Our Economic study on publications on all physical means of support and electronic publications in the context of VAT investigated (a) the extent to which publications delivered on physical means of support and in electronic format should be considered as substitutable products; (b) the impact their current VAT rate differentiation has on the market; and (c) the potential impact of any changes in VAT undertaken in order to reduce such rate differentials. The underlying approach to substitutability was based on the concept of cross-price elasticity and tried to establish whether there were critical price differences that could make consumers switch significantly from one product to another. Elasticities were estimated using a binary choice probit model which was based on a contingent valuation survey across 24 EU Member States recording the consumers’ responses to different situations of simulated prices. The results of consumers’ reactions were used in an economic model to simulate the impact of tax changes on different market outcomes (industry’s turnover and tax revenues).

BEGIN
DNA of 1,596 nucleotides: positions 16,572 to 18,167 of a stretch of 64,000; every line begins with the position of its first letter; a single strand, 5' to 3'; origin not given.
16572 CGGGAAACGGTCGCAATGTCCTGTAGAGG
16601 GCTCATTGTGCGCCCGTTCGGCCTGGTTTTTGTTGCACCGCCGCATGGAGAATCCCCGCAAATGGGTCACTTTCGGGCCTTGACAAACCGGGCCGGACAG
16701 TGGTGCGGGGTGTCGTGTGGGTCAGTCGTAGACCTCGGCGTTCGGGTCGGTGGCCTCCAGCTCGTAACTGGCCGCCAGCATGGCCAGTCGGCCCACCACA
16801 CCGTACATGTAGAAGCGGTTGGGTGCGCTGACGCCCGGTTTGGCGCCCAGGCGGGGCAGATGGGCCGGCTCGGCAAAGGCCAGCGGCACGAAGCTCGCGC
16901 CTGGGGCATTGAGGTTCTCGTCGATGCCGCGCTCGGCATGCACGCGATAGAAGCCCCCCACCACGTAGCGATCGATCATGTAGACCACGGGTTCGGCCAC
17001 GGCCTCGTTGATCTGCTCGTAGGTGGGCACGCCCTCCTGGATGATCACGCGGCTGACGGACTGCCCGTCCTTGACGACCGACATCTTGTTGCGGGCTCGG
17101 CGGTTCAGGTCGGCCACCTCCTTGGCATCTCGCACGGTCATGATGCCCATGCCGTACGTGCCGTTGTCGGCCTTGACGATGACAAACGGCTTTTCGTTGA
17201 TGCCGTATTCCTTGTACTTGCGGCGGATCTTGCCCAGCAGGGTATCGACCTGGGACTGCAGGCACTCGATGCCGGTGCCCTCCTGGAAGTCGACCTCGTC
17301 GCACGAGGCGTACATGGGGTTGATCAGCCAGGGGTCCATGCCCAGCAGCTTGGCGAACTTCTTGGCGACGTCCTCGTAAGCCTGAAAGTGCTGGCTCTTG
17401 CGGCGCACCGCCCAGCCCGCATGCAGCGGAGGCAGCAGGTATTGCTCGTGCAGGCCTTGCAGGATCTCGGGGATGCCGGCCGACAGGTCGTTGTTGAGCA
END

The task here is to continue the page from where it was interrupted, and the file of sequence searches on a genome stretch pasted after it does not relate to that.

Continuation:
We are currently conducting an ex post evaluation of Directive 92/83/EEC. Working with Ramboll and Coffey our role is to: (a) compare tax revenues of using plato- and ABV-based measures (these are measures of alcohol strength commonly used in the industry) (b) simulate and analyse the impact of preferential treatment of small producers; (c) estimate and describe the revenue impact of exemptions related to completely and partially denatured alcohol; and (d) measure the scale and impact of fraud related to completely and partially denatured alcohol.
Our study provided estimates on direct, indirect and induced economic impacts of the European beer industry both across the EU as a whole and in individual Member States. This included direct and indirect effects on GDP, employment and tax revenue.